While I appreciate you listening, your comments grossly mischaracterize my actual statements (I would urge you to listen to the interview again) and deny what is actually a quite common view concerning bidirectional violence amongst Black Americans. At no point to I suggest that IPV against Black men is more lethal than IPV against Black women. What I did say is that the literature suggests that Black people’s IPV is more likely to escalate and turn violent because there is more “severe violence between Black men and women” than the general (white) population.

    My concern is that the focus on Black male perpetration blinds the world to Black male victimization. My statements in the interview are based in that problem. I speak about same-sex abuse and rape in the Black community, yet you seem to only focus on the feminist claim concerning victims and perpetration. You have to separate the historical claim about the origin of feminism as imperialist and racist, a movement that targeted Black men post-emancipation, and feminist paradigms of IPV and rape. One is a historical point previously written about by Louise Newman in The Origin of white Women’s Rights for example, and what clinicians are saying about Black people and domestic violence. As I say this is a both/and problem, but people refuse to see Black men as victims. I would urge you to read more instead of suggesting that the information you are not familiar with for instance is merely “fake news” so to speak.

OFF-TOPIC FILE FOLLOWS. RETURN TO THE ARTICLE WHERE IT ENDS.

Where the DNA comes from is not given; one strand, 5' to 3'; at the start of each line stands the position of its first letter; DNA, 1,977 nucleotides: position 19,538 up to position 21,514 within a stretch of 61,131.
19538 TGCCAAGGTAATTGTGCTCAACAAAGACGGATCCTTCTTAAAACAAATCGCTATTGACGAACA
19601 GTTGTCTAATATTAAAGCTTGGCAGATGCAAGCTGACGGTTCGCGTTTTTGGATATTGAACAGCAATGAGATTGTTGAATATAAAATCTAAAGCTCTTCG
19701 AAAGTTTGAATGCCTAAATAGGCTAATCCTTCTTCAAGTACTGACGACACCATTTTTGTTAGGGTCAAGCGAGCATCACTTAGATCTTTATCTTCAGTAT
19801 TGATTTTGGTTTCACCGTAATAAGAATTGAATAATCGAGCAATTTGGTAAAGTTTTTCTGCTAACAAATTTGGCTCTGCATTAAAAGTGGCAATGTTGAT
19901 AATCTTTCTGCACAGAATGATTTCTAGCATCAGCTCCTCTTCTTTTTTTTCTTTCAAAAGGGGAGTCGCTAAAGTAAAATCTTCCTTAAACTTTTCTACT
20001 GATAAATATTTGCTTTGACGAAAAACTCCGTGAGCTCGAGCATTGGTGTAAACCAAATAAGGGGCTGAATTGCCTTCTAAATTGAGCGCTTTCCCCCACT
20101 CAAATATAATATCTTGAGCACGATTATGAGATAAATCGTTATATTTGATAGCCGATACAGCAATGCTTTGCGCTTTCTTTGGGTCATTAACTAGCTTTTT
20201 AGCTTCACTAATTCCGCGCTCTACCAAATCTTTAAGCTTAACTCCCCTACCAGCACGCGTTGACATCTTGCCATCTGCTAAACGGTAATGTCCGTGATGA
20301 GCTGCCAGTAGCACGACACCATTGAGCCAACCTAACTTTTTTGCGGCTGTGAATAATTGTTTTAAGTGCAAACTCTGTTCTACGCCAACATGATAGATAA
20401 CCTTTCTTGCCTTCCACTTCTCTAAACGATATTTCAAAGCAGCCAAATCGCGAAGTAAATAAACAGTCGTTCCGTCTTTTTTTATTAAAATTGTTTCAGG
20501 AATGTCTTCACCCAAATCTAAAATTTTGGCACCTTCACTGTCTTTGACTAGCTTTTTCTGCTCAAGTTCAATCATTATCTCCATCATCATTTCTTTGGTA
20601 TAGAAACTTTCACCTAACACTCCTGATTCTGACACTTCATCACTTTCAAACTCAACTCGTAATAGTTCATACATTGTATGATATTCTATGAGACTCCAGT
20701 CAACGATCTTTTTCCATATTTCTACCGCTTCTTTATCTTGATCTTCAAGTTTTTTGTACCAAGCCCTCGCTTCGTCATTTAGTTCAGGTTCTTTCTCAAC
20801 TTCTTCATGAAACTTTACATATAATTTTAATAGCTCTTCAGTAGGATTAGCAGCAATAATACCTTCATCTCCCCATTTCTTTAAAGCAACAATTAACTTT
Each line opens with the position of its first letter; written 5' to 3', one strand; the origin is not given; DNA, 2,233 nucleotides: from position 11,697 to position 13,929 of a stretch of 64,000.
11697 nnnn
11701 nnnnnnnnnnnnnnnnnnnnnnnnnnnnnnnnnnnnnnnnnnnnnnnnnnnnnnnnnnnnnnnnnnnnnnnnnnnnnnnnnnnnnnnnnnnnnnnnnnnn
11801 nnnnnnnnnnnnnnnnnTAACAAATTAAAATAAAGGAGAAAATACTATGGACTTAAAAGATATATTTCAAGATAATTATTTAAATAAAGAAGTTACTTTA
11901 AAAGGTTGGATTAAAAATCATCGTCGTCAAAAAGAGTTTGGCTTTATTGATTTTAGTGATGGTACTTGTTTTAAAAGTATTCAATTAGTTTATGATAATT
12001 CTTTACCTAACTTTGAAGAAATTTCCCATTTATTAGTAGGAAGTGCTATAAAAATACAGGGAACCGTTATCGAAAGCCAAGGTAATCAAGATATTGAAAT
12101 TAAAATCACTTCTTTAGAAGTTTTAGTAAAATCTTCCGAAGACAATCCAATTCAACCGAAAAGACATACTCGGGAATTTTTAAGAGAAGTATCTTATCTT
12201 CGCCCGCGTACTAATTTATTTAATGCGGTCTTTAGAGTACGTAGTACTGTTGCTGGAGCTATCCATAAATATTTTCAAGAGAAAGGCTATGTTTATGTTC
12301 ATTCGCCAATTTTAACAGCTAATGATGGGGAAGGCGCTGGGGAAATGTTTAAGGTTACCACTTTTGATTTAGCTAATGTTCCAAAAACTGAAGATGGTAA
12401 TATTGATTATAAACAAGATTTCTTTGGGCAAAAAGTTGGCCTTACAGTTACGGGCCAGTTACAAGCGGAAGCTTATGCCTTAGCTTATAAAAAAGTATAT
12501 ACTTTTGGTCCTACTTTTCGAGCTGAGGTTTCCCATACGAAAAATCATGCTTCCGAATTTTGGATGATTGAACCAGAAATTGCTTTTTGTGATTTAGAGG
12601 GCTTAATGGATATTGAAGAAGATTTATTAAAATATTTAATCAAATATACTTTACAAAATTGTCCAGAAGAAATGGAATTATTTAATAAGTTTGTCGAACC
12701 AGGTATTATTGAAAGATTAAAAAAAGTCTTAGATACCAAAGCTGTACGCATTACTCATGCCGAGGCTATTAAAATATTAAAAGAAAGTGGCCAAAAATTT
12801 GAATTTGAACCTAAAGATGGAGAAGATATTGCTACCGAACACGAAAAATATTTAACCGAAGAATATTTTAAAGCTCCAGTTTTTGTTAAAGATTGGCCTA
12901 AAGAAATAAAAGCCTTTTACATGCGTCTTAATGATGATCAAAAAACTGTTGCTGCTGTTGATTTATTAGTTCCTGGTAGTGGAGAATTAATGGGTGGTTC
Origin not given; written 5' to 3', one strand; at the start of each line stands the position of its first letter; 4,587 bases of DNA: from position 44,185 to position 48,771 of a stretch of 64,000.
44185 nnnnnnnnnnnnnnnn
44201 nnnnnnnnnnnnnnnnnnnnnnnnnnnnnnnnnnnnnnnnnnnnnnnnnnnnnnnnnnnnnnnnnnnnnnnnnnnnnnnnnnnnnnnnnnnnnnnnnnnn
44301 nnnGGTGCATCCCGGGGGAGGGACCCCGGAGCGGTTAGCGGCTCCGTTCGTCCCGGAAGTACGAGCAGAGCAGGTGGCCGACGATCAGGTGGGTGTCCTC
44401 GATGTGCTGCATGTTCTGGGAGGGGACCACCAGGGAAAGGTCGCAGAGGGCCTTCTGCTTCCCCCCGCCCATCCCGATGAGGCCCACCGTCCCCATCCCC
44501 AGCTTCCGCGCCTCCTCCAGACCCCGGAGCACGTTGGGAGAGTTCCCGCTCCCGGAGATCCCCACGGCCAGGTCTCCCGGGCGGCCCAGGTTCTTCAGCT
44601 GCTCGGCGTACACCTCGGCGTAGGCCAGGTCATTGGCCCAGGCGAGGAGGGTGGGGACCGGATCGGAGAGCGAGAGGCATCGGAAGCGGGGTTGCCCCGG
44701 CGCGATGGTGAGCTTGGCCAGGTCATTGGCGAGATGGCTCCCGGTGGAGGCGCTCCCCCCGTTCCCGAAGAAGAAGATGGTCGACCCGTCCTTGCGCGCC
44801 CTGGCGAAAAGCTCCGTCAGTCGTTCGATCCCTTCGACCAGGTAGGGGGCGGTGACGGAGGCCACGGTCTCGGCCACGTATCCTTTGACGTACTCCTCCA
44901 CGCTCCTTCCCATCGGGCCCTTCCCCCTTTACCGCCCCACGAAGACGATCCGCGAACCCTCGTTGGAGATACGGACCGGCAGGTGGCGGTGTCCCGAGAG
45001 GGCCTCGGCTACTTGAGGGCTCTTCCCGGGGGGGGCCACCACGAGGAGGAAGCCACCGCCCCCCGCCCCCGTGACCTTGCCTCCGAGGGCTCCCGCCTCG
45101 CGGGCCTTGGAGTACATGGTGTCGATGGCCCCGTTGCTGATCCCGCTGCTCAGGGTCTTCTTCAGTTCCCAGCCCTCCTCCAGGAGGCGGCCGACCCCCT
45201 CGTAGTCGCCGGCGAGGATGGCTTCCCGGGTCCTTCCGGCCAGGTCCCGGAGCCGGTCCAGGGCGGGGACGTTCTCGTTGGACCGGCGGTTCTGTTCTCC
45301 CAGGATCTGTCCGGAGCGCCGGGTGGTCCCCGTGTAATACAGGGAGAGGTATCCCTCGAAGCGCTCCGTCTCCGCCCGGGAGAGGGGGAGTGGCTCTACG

If you would like to read more about the general claim of bidirectionality I suggest:

    1. Niki Palmetto et al., “Predictors of Physical Intimate Partner Violence in the Lives of Young Women: Victimization, Perpetration, and Bidirectional Violence,” Violence and Victims 28.1 (2013): 103-121

    2. Raul Caetano, Suhasini Ramisetty-Mikler, Craig A. Field, “Unidirectional and Bidirectional
    Intimate Partner Violence among White, Black, and Hispanic Couples in the United States,” Violence and Victims 20.4 (2005): 393-406